There is No Such Thing as a Typical Emerging Market (The Telegraph)
Tom Stevenson, an investment director at Fidelity Worldwide Investment, has written a piece for the Telegraph to explain why there is no such thing as a typical emerging market as countries classified as such have all performed very differently since Ben Bernanke dropped his taper bombshell.
Stevenson wrote that the countries most vulnerable to a change in sentiment were those that had allowed themselves to become dependent on inward investment with India, Indonesia, Turkey, Brazil and South Africa finding themselves grouped together as the “fragile five.” Moreover, many emerging markets had failed to “fix the roof while the low-interest-rate sun was shining” as their current accounts were in disarray and their export-led model was in need of a rethink.
He also added:
“But look a little more closely and it is clear that the very concept of emerging markets is unhelpful as an investment catch-all. There is no such thing as a typical emerging market and the countries captured under this heading have performed very differently over the last year.”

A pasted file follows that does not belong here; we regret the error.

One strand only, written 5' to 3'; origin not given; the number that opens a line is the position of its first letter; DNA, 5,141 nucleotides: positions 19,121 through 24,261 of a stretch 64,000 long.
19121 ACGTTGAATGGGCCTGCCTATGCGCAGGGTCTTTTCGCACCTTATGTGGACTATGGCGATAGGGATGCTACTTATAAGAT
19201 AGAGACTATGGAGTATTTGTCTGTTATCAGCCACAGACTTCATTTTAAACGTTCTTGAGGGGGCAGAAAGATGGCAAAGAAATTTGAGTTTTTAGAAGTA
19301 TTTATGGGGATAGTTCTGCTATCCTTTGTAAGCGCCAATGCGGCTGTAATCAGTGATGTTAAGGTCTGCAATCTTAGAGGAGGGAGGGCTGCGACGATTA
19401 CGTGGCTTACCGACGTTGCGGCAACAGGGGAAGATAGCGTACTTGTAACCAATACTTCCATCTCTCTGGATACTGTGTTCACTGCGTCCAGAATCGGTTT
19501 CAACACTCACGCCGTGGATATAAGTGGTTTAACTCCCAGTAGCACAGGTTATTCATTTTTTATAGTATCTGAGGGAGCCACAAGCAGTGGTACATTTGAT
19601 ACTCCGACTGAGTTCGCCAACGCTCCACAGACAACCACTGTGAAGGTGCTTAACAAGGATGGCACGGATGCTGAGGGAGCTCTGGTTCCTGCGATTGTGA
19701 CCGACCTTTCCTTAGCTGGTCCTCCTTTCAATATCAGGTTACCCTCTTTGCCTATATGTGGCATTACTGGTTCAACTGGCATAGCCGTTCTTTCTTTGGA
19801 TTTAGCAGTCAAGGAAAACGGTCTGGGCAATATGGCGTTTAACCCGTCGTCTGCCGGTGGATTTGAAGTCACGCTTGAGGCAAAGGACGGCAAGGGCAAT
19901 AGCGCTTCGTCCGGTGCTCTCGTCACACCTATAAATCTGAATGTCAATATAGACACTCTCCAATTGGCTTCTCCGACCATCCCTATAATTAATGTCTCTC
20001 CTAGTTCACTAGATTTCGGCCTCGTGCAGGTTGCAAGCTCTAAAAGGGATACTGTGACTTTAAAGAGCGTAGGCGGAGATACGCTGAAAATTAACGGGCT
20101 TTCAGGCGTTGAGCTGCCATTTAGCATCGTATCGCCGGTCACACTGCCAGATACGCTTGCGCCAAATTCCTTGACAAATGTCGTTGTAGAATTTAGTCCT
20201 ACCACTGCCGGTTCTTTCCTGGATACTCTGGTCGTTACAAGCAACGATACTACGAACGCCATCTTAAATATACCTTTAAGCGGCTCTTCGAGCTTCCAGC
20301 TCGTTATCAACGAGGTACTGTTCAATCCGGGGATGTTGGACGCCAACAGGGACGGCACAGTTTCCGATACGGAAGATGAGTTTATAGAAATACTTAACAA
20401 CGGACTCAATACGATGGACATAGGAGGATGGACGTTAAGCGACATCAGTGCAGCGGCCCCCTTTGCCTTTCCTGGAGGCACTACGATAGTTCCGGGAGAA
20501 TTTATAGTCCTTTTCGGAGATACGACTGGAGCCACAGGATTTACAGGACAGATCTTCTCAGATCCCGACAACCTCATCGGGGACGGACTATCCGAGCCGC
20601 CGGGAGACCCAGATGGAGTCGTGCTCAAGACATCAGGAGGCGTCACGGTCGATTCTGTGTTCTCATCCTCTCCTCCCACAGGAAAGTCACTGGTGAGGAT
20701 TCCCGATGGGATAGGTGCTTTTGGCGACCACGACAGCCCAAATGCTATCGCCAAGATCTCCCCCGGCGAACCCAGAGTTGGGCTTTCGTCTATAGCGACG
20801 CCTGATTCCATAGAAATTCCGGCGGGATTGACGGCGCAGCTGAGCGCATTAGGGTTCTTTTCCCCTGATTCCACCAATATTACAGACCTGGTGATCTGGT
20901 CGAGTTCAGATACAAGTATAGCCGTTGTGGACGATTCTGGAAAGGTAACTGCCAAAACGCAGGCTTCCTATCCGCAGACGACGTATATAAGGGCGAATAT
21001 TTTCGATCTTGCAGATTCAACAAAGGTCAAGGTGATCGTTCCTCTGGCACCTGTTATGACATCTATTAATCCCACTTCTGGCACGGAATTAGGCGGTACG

To illustrate the above point, to included the following chart showing the performance of Dubai, India, Thailand and the S&P 500:
To read the whole article, There is no such thing as a typical emerging market, go to the website of the Telegraph.
- Election Results in Some Fragile Five Emerging Markets Calm Investors (Reuters)
- 2017 Global Retail Development Index (ATKearney)
- Which Emerging Markets Have the Most Leveraged Stocks? (Bloomberg)
- Frontier Market ETFs Have 72% Exposure to Oil-Dependent Countries (FT Adviser)
- Emerging Market Acronyms Like “Fragile Five” are Misleading and Unhelpful (SCMP)
- Economic Prospects in Several Emerging Asia Countries (Wells Fargo Securities)
- “Fragile Five” Emerging Markets No Longer That “Fragile” (AP)
- The Emerging Market Sand Trap: Financial Reports, Currency & Other Risks (Epoch Times)
- Emerging Market Companies & Governments Binge on US Dollar Debt (WSJ)
- No Improvement in Asia Pacific Corporate Payments in 2015 (Coface)